• Proximity and easy access is essential to the utilization of trails. In a well-designed community, homes, parks, stores, and schools are connected by safe walking and biking routes. Having access to trails encourages residents to participate in physical activity and do so more often. The closer residents live to a trail, the more likely they are to walk or bike to places, and use it for exercise.[4]
  • We need to recognize the importance of outdoor exercise and provide access to residents:

- Looking at data from 833 people and 11 different trials, researchers found that exercising outside melted away levels of tension, anger and depression.[5] In addition, outdoor exercise promotes higher Vitamin D levels and simply allows us to connect with nature, making it more enjoyable and increasing the chance that we continue doing it.[6]

- In a West Virginia study, 60 percent of trail users report they exercise more regularly since they began using trails, and 47 percent of trail users report getting their recommended physical activity through trail use alone.[7]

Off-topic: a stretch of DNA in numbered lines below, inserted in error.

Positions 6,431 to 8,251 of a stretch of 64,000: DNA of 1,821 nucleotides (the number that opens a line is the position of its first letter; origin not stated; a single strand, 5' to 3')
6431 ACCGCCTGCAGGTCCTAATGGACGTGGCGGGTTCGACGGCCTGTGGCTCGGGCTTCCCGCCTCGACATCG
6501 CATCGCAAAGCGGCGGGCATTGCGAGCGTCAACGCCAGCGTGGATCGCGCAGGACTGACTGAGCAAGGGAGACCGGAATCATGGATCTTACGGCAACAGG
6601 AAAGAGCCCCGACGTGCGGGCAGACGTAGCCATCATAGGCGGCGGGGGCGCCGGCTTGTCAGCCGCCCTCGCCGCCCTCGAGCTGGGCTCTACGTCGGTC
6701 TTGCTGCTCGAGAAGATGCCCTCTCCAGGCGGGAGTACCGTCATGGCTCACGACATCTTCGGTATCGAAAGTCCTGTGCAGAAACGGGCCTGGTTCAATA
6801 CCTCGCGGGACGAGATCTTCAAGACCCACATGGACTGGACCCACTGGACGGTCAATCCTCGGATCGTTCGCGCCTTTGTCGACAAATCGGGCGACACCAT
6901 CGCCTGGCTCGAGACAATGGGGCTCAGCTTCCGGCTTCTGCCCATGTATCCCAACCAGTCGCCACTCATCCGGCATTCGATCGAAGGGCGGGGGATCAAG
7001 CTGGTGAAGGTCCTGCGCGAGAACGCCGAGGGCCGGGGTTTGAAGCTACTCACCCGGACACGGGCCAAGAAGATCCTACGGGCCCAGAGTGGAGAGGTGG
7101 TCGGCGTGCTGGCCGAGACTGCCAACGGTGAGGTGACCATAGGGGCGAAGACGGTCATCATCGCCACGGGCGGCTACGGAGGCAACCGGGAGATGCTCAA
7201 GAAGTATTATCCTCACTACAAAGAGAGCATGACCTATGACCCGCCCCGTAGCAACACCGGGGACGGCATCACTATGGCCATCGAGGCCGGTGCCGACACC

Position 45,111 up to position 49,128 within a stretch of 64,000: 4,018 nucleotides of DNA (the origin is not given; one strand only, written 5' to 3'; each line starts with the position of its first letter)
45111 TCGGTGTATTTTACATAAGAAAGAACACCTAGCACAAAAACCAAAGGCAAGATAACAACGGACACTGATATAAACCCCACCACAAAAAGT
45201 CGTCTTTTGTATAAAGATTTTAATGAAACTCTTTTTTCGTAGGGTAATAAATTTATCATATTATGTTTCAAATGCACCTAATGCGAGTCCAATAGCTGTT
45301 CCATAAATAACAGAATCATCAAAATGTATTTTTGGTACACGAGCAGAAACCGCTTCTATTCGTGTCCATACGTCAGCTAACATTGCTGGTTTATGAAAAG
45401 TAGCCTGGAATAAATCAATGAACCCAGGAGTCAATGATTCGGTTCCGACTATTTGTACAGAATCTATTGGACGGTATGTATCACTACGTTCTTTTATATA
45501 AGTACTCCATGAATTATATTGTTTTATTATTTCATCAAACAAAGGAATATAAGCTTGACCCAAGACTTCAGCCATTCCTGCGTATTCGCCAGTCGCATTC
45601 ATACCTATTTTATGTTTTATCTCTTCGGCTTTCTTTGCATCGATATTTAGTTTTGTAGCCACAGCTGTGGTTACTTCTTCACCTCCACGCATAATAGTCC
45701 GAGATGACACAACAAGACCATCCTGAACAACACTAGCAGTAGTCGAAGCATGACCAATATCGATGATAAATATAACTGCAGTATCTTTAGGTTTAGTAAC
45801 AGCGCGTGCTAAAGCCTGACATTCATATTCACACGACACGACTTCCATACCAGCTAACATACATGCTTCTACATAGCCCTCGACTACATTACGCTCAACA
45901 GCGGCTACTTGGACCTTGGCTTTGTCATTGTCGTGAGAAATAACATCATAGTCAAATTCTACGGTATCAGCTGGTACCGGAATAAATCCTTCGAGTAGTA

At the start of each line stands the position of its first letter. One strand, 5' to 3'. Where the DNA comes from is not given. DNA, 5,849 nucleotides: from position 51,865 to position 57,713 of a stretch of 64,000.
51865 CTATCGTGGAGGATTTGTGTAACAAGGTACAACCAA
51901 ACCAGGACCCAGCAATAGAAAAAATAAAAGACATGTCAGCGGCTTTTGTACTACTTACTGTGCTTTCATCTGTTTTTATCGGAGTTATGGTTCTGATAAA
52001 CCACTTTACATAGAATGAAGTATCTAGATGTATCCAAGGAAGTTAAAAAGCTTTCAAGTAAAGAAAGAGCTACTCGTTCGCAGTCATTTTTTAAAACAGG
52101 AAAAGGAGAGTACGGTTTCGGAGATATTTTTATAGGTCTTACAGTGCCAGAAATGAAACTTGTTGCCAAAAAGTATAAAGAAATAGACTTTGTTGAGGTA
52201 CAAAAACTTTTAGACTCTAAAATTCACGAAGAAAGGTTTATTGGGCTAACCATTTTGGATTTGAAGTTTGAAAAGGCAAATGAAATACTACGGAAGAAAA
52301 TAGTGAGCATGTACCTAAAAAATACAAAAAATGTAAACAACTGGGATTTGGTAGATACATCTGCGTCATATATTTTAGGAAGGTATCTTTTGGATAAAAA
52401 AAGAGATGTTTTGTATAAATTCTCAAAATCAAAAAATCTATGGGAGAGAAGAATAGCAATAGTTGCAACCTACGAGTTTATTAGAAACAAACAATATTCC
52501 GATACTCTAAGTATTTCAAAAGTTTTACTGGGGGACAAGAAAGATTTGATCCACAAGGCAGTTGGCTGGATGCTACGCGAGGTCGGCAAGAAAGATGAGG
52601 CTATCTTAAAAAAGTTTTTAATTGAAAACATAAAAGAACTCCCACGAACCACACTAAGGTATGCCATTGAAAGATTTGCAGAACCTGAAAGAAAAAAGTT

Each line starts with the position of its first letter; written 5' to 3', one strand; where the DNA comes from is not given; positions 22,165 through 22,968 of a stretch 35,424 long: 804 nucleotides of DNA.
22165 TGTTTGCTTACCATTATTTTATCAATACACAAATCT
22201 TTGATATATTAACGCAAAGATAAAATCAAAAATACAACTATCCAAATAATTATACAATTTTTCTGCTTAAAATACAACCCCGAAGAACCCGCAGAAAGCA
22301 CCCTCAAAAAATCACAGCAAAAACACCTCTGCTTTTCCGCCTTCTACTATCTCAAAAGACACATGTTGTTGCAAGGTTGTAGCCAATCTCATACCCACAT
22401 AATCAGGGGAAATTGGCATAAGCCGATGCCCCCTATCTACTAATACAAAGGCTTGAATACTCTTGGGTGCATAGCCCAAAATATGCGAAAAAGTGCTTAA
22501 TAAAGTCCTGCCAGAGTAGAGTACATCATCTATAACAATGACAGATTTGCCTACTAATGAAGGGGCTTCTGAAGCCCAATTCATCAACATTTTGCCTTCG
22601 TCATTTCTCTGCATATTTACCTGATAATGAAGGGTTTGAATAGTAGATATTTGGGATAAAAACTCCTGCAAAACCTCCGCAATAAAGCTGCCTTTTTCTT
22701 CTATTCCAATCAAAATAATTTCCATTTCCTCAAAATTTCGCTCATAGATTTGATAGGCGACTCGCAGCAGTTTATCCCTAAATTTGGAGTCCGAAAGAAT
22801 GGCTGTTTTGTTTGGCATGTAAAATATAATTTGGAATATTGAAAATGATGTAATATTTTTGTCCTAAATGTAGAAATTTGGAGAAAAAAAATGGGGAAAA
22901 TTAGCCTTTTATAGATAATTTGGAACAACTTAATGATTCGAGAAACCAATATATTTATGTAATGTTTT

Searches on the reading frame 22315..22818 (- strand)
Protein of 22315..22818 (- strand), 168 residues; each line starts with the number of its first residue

- Trails in Missouri increase exercise particularly among people most at risk of inactivity.[8]

- In the United Kingdom, analysis of 10 different studies found significant improvements in self-esteem and mood after participants exercised outside in urban   parks, farmland, forests, waterside, and wilderness.[9]
- Several communities[10], [11] and states[12], [13, [14] have measured the savings in health care costs due to residents’ exercise on trails, and compared these benefits to the costs of building the trails. Although it can be challenging to isolate physical activity associated only with trails, researchers have found the benefits from reduced health care costs far outweigh the cost of trail construction.[15]